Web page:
When we are helping little ones (or grown-ups) to learn to regulate their emotions, we are teaching them to label and safely express how they feel. We aim to help them to match their behaviour to certain situations, to turn their energy levels up and down – a little like we might adjust the volume of a stereo or the temperature of an oven.
Sometimes we need to build our energy up – like when we need to get going for the day or when we are about to play sport. Sometimes we need to turn it down, like when we are getting ready for bed or ready to concentrate and learn at school or at work.
With Fathers’ Day upon us this weekend, perhaps it’s time to think about what fathers need – not in the underwear, socks, and new fishing gear department, but more in terms of what really makes them happy. What do fathers need to be happy, mentally healthy and to be well?
Proudly, a lot of recent useful research into the mental health of our Dads has been completed here in Australia. When we go searching through the research on psychology and Dads there are a few themes that emerge:
Stalking is a crime. Regardless of your reasons, it is wrong to repeatedly do something that harasses someone, invades their privacy, invades their space, repeatedly intrudes on their life or continually degrades them to the point where they are fearful.
The concept of stalking as we know it is a very new concept. Often seen as just infatuation or unrequited love, stalking was in the past seen as almost something flattering. Before the late 1980s it was unusual to hear or people stalking others, in the late 1980s and early 1990s, the word, stalker, started to hit the press and usually in relation to those that obsessively followed certain celebrities.
I remember learning about intelligence during my under-grad psychology course at uni back in the 80s. The definition of intelligence in my text book was something like “intelligence is the thing that intelligence tests measure”. And, well, despite having used or looked at an IQ test most weeks of my working life, that is still pretty much my understanding of them.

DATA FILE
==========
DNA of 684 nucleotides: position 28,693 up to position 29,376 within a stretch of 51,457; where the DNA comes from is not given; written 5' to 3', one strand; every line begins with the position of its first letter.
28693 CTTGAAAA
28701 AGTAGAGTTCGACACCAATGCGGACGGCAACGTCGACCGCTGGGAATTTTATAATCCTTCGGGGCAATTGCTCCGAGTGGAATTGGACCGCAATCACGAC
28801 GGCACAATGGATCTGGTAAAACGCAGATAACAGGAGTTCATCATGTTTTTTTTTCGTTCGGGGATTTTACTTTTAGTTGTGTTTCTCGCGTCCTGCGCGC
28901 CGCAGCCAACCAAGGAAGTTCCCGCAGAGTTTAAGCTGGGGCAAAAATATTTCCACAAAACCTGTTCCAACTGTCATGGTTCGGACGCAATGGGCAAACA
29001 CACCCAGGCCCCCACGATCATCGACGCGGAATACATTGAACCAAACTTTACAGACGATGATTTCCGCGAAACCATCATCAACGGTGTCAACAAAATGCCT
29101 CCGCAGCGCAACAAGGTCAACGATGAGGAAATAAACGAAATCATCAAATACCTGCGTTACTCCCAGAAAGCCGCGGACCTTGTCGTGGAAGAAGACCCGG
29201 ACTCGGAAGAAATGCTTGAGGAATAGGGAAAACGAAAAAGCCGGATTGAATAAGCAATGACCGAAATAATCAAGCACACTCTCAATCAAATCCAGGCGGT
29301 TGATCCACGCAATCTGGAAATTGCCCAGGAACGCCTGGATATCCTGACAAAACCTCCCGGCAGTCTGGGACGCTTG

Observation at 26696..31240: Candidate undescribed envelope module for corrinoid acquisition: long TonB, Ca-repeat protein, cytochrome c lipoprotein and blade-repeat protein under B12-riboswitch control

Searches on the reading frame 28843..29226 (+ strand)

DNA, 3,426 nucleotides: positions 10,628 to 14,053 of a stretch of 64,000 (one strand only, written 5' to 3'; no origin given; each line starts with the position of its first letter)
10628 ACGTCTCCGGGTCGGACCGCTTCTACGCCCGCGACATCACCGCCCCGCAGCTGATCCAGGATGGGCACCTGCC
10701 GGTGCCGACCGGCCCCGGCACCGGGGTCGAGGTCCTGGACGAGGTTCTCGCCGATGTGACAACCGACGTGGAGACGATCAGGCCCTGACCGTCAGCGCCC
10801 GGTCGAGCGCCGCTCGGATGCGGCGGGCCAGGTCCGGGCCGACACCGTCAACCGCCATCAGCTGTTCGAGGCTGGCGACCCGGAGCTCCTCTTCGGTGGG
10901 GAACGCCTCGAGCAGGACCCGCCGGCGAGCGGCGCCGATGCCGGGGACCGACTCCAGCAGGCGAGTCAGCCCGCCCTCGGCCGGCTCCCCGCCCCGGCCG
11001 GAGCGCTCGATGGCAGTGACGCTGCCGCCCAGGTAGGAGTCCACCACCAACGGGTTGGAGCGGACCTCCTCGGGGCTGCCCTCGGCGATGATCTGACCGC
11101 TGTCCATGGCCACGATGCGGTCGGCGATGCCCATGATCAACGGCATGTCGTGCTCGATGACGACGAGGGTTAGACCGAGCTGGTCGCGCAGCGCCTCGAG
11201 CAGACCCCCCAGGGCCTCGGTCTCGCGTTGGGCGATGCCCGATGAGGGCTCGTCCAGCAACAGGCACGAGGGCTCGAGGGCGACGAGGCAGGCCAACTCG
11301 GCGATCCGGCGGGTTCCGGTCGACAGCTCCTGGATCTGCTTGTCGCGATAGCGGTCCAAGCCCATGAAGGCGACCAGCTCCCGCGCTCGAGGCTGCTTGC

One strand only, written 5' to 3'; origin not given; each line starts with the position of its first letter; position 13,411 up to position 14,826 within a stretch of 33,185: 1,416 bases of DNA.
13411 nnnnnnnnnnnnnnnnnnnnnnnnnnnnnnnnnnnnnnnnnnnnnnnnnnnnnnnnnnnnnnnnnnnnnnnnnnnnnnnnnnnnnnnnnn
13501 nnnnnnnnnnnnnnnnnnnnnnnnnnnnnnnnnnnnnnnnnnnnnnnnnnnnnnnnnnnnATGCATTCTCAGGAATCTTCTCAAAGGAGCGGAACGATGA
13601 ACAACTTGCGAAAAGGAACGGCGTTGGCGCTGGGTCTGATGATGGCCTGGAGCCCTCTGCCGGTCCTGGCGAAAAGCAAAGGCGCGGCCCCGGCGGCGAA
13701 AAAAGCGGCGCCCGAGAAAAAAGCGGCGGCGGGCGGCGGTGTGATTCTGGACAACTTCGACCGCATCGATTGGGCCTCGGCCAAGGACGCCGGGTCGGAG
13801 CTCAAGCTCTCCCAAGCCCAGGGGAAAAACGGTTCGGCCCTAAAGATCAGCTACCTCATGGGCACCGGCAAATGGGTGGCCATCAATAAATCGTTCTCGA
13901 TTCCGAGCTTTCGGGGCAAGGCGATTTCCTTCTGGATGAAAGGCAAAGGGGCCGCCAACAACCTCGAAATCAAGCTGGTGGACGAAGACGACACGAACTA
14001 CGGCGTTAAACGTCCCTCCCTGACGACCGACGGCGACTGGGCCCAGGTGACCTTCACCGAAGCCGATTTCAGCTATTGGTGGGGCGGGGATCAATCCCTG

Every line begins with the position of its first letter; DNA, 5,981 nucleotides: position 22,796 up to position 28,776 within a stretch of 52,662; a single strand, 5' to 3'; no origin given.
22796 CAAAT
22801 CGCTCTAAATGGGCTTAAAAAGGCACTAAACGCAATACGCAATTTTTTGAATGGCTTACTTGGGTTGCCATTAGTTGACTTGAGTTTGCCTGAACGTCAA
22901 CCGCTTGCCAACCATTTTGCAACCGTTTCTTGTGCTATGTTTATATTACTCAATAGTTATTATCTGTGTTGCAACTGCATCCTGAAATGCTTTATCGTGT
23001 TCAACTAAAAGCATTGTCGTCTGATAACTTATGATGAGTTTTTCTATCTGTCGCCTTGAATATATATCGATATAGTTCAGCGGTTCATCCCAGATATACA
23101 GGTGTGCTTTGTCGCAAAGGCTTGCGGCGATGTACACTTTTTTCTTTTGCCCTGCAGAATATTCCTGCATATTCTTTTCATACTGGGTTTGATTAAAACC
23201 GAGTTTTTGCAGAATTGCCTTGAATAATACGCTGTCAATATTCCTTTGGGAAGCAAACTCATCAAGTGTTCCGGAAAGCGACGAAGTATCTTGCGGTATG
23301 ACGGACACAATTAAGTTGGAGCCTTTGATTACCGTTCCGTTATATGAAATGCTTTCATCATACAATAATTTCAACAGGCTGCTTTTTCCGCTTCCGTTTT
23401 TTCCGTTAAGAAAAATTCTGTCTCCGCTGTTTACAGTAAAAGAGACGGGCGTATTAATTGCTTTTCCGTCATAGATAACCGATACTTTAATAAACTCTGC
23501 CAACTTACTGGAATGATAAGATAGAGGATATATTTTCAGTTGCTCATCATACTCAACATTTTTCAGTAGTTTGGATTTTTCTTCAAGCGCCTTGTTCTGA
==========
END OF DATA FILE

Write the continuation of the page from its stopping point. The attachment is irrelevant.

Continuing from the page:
Intelligence is one of those things that you can’t really hold or visualise. We all kind of have a sense of what it means, but is it really even a thing?
It’s clear. Children who “lose” a parent can suffer from a range of social disadvantages including poverty. Children who lose contact with one parent can have fewer resources (financial or otherwise) available to them and this is one of many reasons why the United Nations Convention on the Rights of the Child speaks to the right of a child to have meaningful access to both parents and why it is important that the best interest of the child are considered when a family separates.
Thankfully, most parents who separate in Australia have their children’s best interests at heart. They are able to maintain a “civil enough” relationship so that both parents can maintain an ongoing relationship with the child and be sure that the children, or other family members, are not put at risk. This is no mean feat if you are struggling with issues about hurt and trust arsing from the end of an intimate relationship, but most parents can achieve this emotional work by themselves or perhaps with the help of supportive family, friends and advisors.
Homelessness is a problem that we normally associate with far away people in far away countries. Sadly, though, homelessness is a significant issue in Australia and if we let ourselves imagine homeless people in Australia, we probably visualise a dirty and unwell looking man asleep on a park bench.
Unfortunately, it’s even sadder than that.
From time to time, we all fancy ourselves at being expert in how other people think, feel and behave. Human behaviour has fascinated people for years and the quest to know more about what makes people tick leads many to consider studying psychology. Undergraduate psychology courses are amongst the most popular university courses chosen by high school graduates as well as mature age students every year.
The pathway to becoming a registered psychologist in Australia is long and windy. There are a number of challenges or obstacles and there are various key players or gate keepers that are involved.
Gone are the days when a child’s access to pornographic material was about finding Dad’s Playboy magazine in his bottom drawer or even stumbling across a National Geographic in the library.
Gone, too, are the video cassettes delivered to a mate’s dad’s friend’s places from our Nation’s capital city in a brown paper bag.
My newest information session for parents, teachers, carers, medical and welfare professionals.
A bio-psychosocial look at mental health during the adolescent years including:
There are many different reasons why a child or teen might not want to go to school. For some, the desire to avoid going to school can become so troubling that it can become associated with family conflict and significant mental health issues.
There are lots of words in the psychological research that are used to describe the problems faced by students who should be, but aren’t, going to school. When you take a close look at the child that is not going to school, you can usually see factors in the child, factors in the family, and factors in the school that are not quite aligned so that the child is getting the most of their schooling years. In fact, the words that are used to describe the different types of school non-attendance give some insight into which factors might be in play the children, the parents/carers and the school.